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Gastroenterology Research and Practice
Volume 2014 (2014), Article ID 153935, 8 pages
Research Article

Histological Distinction between the Granular and Nongranular Types of Laterally Spreading Tumors of the Colorectum

1Department of Gastroenterology, Juntendo University School of Medicine, 2-1-1 Hongo, Bunkyo-ku, Tokyo 113-8421, Japan
2Department of Human Pathology, Juntendo University School of Medicine, 2-1-1 Hongo, Bunkyo-ku, Tokyo 113-8421, Japan

Received 16 June 2014; Accepted 28 July 2014; Published 11 August 2014

Academic Editor: D. Fan

Copyright © 2014 Shingo P. Goto et al. This is an open access article distributed under the Creative Commons Attribution License, which permits unrestricted use, distribution, and reproduction in any medium, provided the original work is properly cited.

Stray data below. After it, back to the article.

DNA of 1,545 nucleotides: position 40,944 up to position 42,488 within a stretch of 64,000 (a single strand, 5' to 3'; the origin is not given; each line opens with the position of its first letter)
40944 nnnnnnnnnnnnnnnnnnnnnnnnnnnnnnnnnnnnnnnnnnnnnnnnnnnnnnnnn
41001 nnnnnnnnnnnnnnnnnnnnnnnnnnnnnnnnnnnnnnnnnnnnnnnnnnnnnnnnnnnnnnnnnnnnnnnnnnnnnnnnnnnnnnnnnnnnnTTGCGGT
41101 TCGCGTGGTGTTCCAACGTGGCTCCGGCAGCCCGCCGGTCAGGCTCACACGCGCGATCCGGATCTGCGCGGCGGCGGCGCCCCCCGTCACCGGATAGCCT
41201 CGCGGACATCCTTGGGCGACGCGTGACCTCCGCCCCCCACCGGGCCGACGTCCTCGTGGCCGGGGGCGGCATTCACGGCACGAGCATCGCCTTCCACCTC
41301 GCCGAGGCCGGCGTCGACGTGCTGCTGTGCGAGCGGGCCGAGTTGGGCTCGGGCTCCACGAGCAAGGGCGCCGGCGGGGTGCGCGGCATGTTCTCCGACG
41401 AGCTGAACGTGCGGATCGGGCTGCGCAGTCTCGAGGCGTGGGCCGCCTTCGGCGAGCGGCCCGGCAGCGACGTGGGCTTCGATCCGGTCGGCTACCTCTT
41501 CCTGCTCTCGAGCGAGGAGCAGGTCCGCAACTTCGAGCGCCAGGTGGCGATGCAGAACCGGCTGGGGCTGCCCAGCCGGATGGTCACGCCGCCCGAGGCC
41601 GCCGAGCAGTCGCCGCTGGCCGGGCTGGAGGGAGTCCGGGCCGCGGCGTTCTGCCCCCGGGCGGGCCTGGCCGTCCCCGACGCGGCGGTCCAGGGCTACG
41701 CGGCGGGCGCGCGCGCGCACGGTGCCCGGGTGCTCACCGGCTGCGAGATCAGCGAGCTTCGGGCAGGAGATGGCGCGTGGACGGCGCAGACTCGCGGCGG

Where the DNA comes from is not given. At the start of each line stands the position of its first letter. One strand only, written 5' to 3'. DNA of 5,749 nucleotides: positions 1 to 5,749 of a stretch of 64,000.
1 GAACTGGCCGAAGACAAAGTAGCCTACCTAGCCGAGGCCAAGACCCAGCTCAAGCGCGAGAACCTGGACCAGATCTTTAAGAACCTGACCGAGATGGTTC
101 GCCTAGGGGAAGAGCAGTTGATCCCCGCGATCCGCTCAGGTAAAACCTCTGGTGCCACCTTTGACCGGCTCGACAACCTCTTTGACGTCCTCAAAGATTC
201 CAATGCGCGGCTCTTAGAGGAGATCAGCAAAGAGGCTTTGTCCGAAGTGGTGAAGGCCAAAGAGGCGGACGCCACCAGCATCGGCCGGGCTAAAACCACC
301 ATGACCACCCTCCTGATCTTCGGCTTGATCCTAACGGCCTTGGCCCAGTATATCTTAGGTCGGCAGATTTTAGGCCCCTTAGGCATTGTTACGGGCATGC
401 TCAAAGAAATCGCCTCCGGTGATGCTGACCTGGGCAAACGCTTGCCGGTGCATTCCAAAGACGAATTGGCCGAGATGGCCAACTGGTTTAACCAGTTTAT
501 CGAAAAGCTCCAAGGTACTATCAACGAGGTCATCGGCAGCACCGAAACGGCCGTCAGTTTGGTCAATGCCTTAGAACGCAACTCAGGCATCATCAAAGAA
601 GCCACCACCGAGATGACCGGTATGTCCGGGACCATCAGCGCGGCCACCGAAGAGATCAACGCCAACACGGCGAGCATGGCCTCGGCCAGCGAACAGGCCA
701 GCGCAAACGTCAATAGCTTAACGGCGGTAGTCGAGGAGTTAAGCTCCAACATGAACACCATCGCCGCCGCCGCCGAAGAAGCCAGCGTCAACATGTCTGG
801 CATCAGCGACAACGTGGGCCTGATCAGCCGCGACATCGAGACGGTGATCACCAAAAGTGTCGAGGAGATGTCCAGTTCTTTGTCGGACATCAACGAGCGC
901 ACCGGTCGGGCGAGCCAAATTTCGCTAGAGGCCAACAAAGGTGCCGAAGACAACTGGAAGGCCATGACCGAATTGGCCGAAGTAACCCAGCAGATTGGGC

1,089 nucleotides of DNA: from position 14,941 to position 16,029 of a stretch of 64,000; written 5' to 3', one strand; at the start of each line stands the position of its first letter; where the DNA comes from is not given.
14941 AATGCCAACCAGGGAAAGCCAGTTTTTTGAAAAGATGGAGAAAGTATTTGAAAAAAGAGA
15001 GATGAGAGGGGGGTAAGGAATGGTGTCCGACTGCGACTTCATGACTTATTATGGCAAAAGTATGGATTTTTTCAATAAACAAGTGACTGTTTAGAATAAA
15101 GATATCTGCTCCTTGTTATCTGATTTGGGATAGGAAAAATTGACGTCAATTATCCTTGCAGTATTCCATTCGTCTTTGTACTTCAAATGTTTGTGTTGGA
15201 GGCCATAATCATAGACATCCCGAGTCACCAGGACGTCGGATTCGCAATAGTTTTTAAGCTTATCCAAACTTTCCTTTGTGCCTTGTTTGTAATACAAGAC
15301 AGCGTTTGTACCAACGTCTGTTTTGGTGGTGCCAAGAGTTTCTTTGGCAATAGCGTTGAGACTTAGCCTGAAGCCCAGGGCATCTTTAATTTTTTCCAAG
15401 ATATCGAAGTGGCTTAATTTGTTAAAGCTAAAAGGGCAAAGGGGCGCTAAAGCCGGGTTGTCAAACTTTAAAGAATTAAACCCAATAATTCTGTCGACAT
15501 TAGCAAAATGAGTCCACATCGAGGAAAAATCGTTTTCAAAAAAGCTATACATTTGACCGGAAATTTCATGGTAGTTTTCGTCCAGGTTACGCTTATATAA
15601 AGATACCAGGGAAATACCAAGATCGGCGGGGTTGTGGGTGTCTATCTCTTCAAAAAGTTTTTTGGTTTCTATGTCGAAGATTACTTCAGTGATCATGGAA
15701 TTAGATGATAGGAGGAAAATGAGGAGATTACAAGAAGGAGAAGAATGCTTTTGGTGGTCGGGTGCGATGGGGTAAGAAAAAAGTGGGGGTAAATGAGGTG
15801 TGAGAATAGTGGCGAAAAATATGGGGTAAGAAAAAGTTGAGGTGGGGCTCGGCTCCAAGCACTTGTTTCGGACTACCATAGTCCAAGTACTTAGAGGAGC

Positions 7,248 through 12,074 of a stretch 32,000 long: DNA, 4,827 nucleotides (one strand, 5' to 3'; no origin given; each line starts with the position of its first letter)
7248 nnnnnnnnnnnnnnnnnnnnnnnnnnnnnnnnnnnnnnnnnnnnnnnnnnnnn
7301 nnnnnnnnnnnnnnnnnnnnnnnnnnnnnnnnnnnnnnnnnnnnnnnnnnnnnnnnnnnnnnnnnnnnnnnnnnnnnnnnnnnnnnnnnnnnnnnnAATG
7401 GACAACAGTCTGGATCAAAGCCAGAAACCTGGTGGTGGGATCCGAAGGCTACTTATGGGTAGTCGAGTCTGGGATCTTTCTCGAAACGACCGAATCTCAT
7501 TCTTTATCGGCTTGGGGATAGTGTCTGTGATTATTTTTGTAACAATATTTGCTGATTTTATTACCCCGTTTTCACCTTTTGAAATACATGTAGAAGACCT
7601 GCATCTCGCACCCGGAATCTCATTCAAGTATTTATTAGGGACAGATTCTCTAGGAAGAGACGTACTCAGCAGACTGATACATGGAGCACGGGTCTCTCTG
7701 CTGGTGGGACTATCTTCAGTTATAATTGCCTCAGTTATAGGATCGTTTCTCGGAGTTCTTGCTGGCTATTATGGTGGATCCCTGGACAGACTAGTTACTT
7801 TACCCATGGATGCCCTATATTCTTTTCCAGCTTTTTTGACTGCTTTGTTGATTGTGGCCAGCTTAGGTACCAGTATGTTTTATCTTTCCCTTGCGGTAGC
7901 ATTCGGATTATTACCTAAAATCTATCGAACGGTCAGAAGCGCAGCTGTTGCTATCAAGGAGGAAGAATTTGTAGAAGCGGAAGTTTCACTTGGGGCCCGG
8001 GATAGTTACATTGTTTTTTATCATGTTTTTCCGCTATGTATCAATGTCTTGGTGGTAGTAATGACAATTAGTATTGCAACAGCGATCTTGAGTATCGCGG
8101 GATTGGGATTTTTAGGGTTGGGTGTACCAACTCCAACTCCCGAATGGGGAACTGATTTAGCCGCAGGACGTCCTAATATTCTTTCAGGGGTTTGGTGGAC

Colorectal laterally spreading tumors (LSTs), which are classified into granular (LST-G) and nongranular (LST-NG) types, are a good indication for endoscopic treatment. In practice, the nongranular type is more difficult to remove endoscopically than the granular type. It might be assumed that some histological differences exist between these subtypes. The objective of this study was to analyze histological features of laterally spreading tumors and compare between the granular and the nongranular types. A total of 32 cases of LSTs resected endoscopically being intramucosal tumors with no previous treatment were analyzed. The disposition of the muscularis mucosae, the vascular density, and the degree of fibrosis of the submucosal layer were determined. The outline of the muscularis mucosae in LST-NG was almost flat, but that of LST-G was wavy. The submucosal vascular density was significantly greater in the LST-NGs (/mm2) than in the LST-Gs (/mm2; ). There was no clear difference in the degree of submucosal fibrosis between the subtypes. A flat disposition of the muscularis mucosae and a more densely vascularized submucosal layer were characteristics of LST-NGs compared to the LST-Gs. These findings may play a role when performing the endoscopic resection of LSTs.